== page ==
|By A.D. Freudenheim||
6 January 2002
In case anyone noticed, I skipped one week's column because I just did not know what to say. With the change to a new year, it is so typical - and typically so boring - to write about the damage done in the last year, and the opportunities for greatness that might lie ahead. Holidays bring out the worst clichés, and the New Year's holiday may be the worst offender of the bunch. However, not looking backwards at all risks our ability to learn from history, and from our mistakes.
With this problem in mind, I started thinking about two important moments of the last year, the destruction of two great sets of towers, representing - in their own ways - two very different cultures. In the 1870s, philosopher Friedrich Nietzsche wrote: "The problem of culture is seldom grasped correctly. The goal of a culture is not the greatest possible happiness of a people, nor is it the unhindered development of all their talents; instead, culture shows itself in the correct proportion of these developments. Its aim points beyond earthly happiness: the production of great works is the aim of culture."
In March, the first set of towers were destroyed in Afghanistan: the massive, carved sculptures known as the Buddhas of Bamiyan. These statues were ruined by the reigning Taliban regime because they represented idolatrous images not in keeping with their view of Afghanistan as a pure Islamic nation. The Taliban was uninterested in the sculptures' representative role in their nation's long history as a land of many cultures, a meeting place not just for trade but for people; they certainly did not view the Buddha sculptures as iconic of the peace and love that Buddha himself was supposed to emanate. Instead, the Taliban were resistant to all external appeals to save the sculptures, taking the view that if Afghanistan's past was not of benefit to Islam, then their nation's history lay only in its future.
Six months later, the World Trade Towers in New York were destroyed by terrorists (whose organization is believed to have been sheltered by the Taliban), causing the loss of more than three thousand lives. Although the Trade Towers were initially reviled upon completion in the 1970s, they came to be representative of New York and its skyline - of the glory and the power of this city, and the amazing things that take place within it. Over time, they even came to symbolize the very thing for which they were named: New York's central role in "world trade" and the global economy.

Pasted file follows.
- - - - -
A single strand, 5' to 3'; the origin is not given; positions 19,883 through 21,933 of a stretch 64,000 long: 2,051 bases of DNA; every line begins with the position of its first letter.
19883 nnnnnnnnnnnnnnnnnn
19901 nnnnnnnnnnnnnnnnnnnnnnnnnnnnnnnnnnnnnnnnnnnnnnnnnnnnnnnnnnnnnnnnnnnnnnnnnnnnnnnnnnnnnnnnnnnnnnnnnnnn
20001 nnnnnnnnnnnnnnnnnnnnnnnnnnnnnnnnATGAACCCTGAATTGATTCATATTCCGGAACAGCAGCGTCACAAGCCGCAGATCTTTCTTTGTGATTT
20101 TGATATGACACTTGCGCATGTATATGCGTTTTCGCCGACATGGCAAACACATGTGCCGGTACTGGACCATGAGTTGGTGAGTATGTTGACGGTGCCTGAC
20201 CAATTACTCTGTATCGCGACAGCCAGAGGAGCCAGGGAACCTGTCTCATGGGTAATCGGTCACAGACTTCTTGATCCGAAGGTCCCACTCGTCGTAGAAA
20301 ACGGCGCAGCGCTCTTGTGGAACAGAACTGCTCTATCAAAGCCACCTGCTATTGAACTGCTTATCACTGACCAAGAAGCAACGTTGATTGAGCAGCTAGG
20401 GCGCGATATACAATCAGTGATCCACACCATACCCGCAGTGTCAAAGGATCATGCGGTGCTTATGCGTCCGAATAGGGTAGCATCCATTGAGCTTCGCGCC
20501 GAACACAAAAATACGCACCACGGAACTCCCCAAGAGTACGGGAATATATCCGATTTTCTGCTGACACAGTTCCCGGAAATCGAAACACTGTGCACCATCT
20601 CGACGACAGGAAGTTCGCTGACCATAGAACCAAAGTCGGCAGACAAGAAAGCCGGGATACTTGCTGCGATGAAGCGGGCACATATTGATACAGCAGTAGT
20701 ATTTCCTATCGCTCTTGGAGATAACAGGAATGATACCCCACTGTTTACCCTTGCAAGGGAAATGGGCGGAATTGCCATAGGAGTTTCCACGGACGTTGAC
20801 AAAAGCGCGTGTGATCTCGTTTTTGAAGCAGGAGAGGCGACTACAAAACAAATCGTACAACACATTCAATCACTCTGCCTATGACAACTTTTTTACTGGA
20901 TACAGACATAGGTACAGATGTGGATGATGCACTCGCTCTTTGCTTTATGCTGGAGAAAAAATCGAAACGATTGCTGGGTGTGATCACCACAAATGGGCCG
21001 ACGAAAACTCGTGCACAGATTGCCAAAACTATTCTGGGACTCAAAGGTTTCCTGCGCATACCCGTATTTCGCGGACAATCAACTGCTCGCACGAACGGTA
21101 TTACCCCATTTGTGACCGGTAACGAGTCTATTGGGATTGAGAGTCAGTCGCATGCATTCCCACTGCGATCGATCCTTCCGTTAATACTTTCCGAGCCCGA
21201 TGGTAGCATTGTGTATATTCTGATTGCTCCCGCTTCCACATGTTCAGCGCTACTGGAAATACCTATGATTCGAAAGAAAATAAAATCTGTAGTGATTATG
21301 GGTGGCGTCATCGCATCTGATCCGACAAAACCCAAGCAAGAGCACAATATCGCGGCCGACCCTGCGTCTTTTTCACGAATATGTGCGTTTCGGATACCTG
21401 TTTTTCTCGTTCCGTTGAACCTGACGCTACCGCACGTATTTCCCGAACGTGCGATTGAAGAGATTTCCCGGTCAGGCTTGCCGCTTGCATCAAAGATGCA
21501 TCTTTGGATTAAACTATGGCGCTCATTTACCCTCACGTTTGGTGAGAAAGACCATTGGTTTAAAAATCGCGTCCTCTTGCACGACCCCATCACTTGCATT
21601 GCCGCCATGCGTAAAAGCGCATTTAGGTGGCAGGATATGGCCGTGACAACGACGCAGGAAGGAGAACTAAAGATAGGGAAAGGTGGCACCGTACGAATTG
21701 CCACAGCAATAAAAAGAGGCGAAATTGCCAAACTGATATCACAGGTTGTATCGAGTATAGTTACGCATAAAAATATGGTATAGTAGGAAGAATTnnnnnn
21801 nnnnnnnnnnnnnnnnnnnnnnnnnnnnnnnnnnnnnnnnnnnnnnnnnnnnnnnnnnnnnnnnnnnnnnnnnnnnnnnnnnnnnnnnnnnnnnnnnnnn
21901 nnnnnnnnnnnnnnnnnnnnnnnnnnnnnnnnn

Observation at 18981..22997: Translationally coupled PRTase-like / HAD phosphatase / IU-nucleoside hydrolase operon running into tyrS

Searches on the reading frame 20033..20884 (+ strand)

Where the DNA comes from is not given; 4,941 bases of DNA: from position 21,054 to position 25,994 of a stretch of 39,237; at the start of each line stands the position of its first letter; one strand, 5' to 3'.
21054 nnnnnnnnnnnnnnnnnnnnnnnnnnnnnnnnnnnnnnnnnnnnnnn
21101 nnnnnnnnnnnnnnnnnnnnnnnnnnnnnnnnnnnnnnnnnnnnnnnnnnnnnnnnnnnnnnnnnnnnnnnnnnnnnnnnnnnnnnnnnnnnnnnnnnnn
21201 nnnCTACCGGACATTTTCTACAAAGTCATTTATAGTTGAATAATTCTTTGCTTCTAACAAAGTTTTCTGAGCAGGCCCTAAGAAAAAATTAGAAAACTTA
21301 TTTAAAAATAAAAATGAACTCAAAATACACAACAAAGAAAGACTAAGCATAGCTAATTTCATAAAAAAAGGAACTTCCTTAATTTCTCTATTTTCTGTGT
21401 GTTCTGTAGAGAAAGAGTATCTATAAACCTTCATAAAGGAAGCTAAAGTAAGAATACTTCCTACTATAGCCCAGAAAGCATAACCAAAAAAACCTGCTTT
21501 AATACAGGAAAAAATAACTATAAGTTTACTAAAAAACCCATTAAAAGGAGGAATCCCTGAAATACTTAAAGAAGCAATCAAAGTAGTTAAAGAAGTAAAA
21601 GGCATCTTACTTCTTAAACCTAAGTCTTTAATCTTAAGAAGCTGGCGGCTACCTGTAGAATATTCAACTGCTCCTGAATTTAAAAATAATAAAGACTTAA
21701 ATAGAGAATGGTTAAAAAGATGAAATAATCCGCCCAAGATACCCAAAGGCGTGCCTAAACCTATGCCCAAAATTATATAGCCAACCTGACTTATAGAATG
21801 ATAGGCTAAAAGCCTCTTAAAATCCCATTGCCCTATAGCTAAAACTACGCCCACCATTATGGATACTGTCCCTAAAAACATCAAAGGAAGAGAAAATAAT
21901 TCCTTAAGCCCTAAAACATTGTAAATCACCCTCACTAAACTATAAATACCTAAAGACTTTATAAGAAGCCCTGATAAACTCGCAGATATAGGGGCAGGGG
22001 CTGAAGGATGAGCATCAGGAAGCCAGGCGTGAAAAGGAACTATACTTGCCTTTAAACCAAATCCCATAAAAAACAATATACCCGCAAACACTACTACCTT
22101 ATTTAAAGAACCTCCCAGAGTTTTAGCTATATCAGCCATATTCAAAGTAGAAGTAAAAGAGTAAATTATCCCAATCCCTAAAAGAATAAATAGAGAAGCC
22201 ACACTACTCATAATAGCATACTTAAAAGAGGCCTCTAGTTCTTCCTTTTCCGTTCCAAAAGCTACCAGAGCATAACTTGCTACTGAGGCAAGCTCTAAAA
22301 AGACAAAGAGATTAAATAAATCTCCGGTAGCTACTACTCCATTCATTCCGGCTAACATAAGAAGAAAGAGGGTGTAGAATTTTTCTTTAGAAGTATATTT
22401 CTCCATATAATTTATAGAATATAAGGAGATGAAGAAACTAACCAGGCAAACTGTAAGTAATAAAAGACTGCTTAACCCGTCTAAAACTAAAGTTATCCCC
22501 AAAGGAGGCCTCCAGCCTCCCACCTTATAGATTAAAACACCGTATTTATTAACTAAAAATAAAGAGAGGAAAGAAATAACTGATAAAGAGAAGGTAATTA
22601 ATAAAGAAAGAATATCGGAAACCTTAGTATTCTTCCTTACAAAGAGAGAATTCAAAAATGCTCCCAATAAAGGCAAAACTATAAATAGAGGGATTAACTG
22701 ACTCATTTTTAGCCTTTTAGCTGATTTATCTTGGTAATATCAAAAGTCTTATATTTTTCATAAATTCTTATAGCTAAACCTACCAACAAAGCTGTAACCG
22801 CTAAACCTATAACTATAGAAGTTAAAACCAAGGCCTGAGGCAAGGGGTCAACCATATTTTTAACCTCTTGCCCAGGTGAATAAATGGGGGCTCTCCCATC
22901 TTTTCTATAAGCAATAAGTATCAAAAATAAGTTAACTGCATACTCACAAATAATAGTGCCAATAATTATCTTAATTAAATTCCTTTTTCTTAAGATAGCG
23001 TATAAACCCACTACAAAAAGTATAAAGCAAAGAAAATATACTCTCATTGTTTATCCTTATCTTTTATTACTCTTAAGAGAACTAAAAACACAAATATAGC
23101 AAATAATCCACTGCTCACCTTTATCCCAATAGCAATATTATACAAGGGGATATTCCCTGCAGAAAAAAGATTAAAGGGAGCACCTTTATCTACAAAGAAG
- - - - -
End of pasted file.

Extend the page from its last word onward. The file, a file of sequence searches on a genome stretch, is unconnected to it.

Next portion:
Nietzsche's statement offers much to argue with, and it may very well be too narrow a definition of the purpose of culture, but his fundamental point has some merit in an examination of the United States and Afghanistan. Both are nations where the dominant societal view truly is not about "the greatest possible happiness of a people," or "the unhindered development of all their talents." Afghanistan and the United States are - in their own ways, and with marked differences - nations of a very rough meritocracy, where the tough and the resilient (and the wealthy) survive.
As the world faces a new year, the people of Afghanistan and America are clearly looking to the possibility of rebuilding, in different ways. With the sense of rejuvenation that a New Year often offers, maybe what would prove most valuable for both countries is to look at how they define their cultures and the values that they seek to promote. I am not sure whether these two sets of towers truly represented the "great works" of American and Afghani cultures, but we have lamented the destruction of these objects almost as much as we have mourned the related loss of life. Perhaps that fact bears further examination.
 Friedrich Nietzsche, as quoted
and Truth: Selections from Nietzsche's Notebooks
of the Early 1870's, page 16, translated and edited
by Daniel Breazeale, Atlantic Highlands, New Jersey,
Humanities Press (1979).
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